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How do white tail spiders look ?

White-tailed spiders are a type of spiders that can be found in the eastern and southern parts of Australia. They are medium sized. They are called white-tailed spiders because of the presence of a white colored mark at the end-tips of their abdomens.

The Lampona murina and the Lampona cylindrata are the two most common species of white-tailed spiders. Both these types of white-tailed spiders have been released in New Zealand.

White-tailed spiders tend to roam about to find and hunt their prey and generally do not indulge in spinning a web to catch victims. They are poisonous spiders and normally prey on other spiders.

White-tailed spiders are known for biting humans. White-tailed spider bites can result in a number of symptoms such as local swelling and pain, a reddish mark and irritation or itchiness. On occasions, there may be other signs such as headaches, general malaise, nausea and vomiting. Necrosis and ulcer development were believed to be caused by white-tailed spider bites. However, a study by Gray and Isbister in 2003 has proved otherwise.

The two most common species of white-tailed spiders, i.e. the Lampona murina and the Lampona cylindrata tend to look alike. However, the Lampona cylindrata is somewhat larger than the other, with the males growing up to a length of about 12 mm and the females growing up to 18 mm in full body length. The diametrical span of the legs is about 28 mm.

Both the common species of white-tailed spider require observation under a microscope for clear differentiation. Both of them are slim spiders with an elongated body that is either gray or dark reddish in color. The legs have dark orange-brown bands on them. There are two light white spots on the grey abdomen, along with a striking white spot at the tip present just above the web spinning organ of the spiders.

Since both the species of the white-tailed spider have similar features, most people believe that there is only one species. It is also believed that all the species of the white-tailed spider are yet to be identified. However, all the spiders that have the unique white tip at the end of their abdomens are considered as white-tailed spiders. The other distinguishing features may be present at birth, but generally disappear with growth and shedding. The white tip or the white tail, however, remains for the lifetime of the spider. The Lampona cylindrata species of white-tailed spider lays pink colored eggs that are covered by a flattened silk case and protected by the female till they hatch.

White-tailed spiders can be found to live inside homes and in gardens, in clusters of leaves, under rocks and below tree barks. They can also be seen in the creases of shoes, clothes and towels.

White-tailed spiders do not spin webs. The ends of their legs have special hairs that allow them to walk even on a glass surface. They are generally nocturnal creatures and often hunt for other spiders during nighttime. The black house spider is their preferred prey.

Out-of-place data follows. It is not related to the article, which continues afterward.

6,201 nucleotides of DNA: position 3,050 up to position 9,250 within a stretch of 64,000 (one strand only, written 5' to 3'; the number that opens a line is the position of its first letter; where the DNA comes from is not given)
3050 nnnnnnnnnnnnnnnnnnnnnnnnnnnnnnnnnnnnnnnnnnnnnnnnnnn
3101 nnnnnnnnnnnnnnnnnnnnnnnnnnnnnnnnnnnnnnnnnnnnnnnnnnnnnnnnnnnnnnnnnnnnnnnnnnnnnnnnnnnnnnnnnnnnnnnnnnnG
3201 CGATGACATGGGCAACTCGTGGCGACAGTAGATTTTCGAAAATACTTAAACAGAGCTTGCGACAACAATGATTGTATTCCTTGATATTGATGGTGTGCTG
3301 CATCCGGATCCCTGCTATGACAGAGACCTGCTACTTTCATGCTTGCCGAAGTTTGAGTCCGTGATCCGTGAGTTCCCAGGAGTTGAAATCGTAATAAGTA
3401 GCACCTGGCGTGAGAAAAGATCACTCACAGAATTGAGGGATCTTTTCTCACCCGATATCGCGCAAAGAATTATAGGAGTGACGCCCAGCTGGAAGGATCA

White-tailed spider bites on humans

White-tailed spiders do not make a web and tend to roam around in homes and other places. Hence, they may be accidently encountered by humans, usually on the beds, clothing or towels. Due to their wandering nature, the cases of white-tailed spider bites far outnumber bites by other species of spider in Australia. A study conducted to verify the instances of white-tailed spider bites has revealed that nearly sixty percent of the spider bite cases in Australia have been caused by white-tailed spiders.

Symptoms of white-tail spider bite

Some of the signs and symptoms of white-tailed spider bites are listed below:

  • The spiders generally tend to bite at the arms or the legs. Hence, white-tailed spider bites can be seen in such areas.
  • A white-tailed spider bite may result in local redness, along with some swelling, pain and itchiness at the affected area. The pain does not last for a long period and usually subsides quite quickly.
  • A red bump may sometimes form at the affected spot. When a victim indulges in scratching to reduce the itching, then the skin may tear away and leave it vulnerable to secondary infections by bacteria and other organisms.
  • In some cases, individuals affected by white-tailed spider bites may experience nausea, vomiting, headaches and symptoms of being sick or unwell. Most of the symptoms of a white-tailed spider bite disappear on their own.
  • It should be noted that white-tailed spiders posses weak venom. Hence, unlike the popular belief that white-tailed spider bites can cause ulcers and skin damage, the bite actually does not result in such symptoms

White tail spider bite treatment

  • White-tailed spider bites generally do not result in any medical complications.
  • In case of a white-tailed spider bite, one can wash the affected site with soap and water. Application of an ice pack will help alleviate the itching.
  • Pain killer medications available over the counter can reduce the pain. Topical corticosteroids may be used to ease swelling and inflammation.
  • In case of serious symptoms like being unwell for prolonged periods, discoloration or development of blisters, etc., one may visit a doctor for treatment.

White tail spider bite pictures

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